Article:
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Buddhism - Buddhist Texts, Four Noble Truths, Noble Eight Fold Path

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Dharmic Religions : An Overview of Buddhism

Dharmic Religions Contd from Hinduism


There were numerous persons conflicting and questioning the basics and superstitions of Hinduism, but it was Siddartha who fought against it and founded the basics of Buddhism.

Buddhism is another dharmic religion, which is also a philosophy and a system of psychology. Buddhism is also known as Buddha Dharma, which means the "teachings of the Awakened One" in Sanskrit. Buddhism was founded around the fifth century BCE by Siddhartha Gautama, hereafter referred to as "the Buddha".

Buddha was born in the ancient Indian Shakya nation, present day Lumbini (Nepal), and that he died around age 80 in Kushinagar in India. He lived around the fifth century BC, according to scholarship. Classification of present-day Buddhism among scholars divides present-day followers into the following three traditions : the Therwada, Mahayana and Vajrayana.

The Four Noble Truths

According to the scriptures, the Buddha taught that in life there exists sorrow which is caused by desire and it can be cured by following the Noble Eightfold Path. Buddha molded Buddhism’ basic principles modifying Sanatana Dharma and his own ideas. Birth is suffering, aging is suffering, illness is suffering, death is suffering; union with what is displeasing is suffering; separation from what is pleasing is suffering; not to get what one wants is suffering; in brief, the five aggregates subject to clinging are suffering.

  1. The cause of suffering: The desire which leads to renewed existence-rebirth (the cycle of samsara)

  2. The cessation of suffering: The cessation of desire.

  3. The way leading to the cessation of suffering: The Noble Eightfold Path.

The Noble Eightfold Path

The Noble Eightfold Path is the way to the cessation of suffering, the fourth part of the Four Noble Truths.

  1. Right Speech - One speaks in a non hurtful, not exaggerated, truthful way.

  2. Right Actions - Wholesome action, avoiding action that would do harm.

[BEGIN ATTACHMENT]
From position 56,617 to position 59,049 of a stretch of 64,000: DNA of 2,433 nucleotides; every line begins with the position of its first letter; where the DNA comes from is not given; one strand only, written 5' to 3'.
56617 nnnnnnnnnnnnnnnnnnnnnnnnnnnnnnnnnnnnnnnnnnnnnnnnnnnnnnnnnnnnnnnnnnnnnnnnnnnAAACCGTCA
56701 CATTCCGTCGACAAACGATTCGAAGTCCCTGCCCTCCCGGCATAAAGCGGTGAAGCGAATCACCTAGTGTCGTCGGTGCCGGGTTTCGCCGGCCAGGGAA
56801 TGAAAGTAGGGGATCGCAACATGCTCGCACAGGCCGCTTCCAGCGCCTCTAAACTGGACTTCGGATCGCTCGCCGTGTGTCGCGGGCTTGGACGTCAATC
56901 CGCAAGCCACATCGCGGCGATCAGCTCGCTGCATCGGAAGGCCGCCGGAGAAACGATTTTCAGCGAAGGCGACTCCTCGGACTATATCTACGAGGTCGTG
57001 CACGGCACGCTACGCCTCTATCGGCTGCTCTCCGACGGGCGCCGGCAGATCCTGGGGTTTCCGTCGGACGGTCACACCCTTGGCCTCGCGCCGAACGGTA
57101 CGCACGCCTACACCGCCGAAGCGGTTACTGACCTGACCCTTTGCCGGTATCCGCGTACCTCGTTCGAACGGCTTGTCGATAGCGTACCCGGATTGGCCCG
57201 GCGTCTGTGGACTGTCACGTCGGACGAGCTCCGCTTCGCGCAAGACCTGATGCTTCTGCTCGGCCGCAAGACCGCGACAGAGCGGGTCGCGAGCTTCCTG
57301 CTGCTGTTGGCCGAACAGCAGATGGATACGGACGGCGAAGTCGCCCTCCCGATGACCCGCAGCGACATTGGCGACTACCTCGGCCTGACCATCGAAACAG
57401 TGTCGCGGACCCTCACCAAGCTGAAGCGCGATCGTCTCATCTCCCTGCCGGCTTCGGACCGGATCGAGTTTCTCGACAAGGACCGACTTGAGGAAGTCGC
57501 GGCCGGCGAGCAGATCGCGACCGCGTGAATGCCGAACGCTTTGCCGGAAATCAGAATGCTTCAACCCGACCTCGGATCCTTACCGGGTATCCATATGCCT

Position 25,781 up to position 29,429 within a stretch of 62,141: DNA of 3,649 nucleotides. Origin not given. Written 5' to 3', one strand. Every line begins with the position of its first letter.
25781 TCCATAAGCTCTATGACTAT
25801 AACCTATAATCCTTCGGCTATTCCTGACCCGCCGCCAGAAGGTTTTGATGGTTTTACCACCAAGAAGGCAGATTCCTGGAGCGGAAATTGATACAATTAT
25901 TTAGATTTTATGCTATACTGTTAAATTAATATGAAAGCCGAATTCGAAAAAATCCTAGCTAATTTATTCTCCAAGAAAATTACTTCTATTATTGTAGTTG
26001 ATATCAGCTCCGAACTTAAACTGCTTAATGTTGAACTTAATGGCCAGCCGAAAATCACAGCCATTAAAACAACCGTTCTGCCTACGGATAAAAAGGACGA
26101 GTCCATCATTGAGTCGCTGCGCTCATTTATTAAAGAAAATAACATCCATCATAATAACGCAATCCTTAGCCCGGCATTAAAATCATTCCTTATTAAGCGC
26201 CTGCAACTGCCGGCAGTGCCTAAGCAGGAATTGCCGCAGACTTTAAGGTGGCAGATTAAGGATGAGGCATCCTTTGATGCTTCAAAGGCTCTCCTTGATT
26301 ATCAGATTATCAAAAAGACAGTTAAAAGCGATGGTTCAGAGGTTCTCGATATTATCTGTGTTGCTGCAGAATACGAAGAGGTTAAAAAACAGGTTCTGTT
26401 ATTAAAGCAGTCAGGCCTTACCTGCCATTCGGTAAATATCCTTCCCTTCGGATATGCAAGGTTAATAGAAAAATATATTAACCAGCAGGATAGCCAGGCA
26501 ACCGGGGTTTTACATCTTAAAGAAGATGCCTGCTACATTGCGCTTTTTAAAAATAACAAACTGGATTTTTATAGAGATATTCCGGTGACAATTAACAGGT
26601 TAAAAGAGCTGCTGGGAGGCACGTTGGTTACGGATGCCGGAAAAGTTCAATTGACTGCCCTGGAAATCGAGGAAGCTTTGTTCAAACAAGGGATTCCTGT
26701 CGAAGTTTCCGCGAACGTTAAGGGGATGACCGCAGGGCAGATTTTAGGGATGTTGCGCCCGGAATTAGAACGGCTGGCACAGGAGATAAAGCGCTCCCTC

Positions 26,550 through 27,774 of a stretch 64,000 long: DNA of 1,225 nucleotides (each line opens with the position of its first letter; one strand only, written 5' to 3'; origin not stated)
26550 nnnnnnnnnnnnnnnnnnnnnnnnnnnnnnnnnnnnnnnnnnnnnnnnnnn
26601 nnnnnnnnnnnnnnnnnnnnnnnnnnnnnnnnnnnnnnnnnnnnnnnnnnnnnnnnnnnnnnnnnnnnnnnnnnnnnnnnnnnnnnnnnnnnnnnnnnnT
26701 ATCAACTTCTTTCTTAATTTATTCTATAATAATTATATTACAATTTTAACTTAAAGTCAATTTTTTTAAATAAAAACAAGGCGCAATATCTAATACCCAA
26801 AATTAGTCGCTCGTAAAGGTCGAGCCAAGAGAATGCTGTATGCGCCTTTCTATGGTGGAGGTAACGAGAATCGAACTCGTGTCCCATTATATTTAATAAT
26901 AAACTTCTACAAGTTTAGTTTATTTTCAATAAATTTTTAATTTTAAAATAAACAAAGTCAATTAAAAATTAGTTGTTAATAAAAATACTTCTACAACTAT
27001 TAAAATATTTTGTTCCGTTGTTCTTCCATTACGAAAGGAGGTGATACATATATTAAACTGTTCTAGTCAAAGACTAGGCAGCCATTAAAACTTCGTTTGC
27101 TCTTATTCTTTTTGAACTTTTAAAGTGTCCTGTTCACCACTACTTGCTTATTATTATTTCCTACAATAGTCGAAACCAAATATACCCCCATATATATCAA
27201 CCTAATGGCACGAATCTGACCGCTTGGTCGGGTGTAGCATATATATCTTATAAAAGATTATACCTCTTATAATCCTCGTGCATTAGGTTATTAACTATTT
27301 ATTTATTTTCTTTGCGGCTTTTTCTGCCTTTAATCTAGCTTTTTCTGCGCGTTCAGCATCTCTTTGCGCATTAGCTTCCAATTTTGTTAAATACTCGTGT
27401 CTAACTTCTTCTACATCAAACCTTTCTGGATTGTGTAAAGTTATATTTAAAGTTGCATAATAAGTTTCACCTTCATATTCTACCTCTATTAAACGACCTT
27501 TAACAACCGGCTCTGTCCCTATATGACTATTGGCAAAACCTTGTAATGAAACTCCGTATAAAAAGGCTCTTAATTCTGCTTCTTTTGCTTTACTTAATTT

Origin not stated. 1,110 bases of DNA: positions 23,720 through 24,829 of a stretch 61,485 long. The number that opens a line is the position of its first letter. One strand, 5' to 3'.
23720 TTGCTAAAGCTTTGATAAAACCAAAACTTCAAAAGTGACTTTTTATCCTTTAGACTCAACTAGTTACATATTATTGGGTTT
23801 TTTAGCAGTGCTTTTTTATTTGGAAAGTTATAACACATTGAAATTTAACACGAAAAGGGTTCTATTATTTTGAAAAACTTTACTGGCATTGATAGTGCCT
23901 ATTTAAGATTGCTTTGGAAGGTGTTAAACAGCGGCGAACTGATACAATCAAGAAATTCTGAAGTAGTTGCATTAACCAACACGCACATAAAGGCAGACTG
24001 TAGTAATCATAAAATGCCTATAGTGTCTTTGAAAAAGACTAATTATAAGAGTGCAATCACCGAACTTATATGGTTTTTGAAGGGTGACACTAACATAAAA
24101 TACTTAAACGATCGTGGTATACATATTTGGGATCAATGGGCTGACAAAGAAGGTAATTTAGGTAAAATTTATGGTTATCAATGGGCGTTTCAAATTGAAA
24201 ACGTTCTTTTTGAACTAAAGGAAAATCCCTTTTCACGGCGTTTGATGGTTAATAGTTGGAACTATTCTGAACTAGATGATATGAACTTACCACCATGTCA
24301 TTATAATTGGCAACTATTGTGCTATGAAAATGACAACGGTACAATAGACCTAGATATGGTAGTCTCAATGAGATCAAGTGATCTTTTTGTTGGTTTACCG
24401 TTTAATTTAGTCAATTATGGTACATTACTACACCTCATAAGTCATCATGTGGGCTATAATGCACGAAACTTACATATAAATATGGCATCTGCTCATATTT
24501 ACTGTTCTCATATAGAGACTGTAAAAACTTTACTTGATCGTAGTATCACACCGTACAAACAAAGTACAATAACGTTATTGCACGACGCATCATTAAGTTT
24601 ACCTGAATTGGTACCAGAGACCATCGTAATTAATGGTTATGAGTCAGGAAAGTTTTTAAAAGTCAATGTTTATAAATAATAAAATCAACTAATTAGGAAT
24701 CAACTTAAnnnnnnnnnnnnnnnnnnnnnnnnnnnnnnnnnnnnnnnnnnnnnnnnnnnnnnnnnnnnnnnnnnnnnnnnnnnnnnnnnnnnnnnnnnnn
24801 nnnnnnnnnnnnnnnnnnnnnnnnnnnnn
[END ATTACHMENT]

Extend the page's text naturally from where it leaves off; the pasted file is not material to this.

3. Right Livelihood - One's way of livelihood does not harm in any way oneself or others; directly or indirectly.

  4. Right Effort/Exercise - One makes an effort to improve.

  5. Right Mindfulness/Awareness - Mental ability to see things for what they are with clear consciousness.

  6. Right Concentration - Being aware of the present reality within oneself, without any craving or aversion.

  7. Right Thoughts - Change in the pattern of thinking.

  8. Right Understanding - Understanding reality as it is, not just as it appears to be.

Buddhist Texts

Buddhist scriptures and other texts exist in great variety. Different schools of Buddhism place varying levels of value on them. Some schools venerate certain texts as religious objects in themselves, while others take a more scholastic approach. The Buddhist canon of scripture is known in Sanskrit as the Tripitaka.

Intellectualism and Buddhist Worldview

According to the scriptures, in his lifetime, the Buddha had not answered several philosophical questions. On issues like whether the world is eternal or non-eternal, finite or infinite, unity or separation of the body and the self, complete inexistence of a person after nirvana and then death, nature of the Supreme Truth, etc, the Buddha had remained silent. The scriptures explain that such questions distract from practical activity for realizing enlightenment.

Buddhist missionaries, however, often faced philosophical questions from other religions whose answers they themselves did not know. For those, who have attachment to intellectualism, Buddhist scholars produced a pretty quantity of intellectual theories, philosophies and worldview concepts.

Dharmic Religions Contd : Jainism, Hinduism and Sikhism

Contributing Writer   Pradeep kumar, Kerala Scripted and Directed Graduation documentary film The Beautiful Land, winner of college level Malayalam short-story writing competition, instituted by Madyamam Daily. His Malayalam short stories have been published in magazines and news paper supplements. [email protected]


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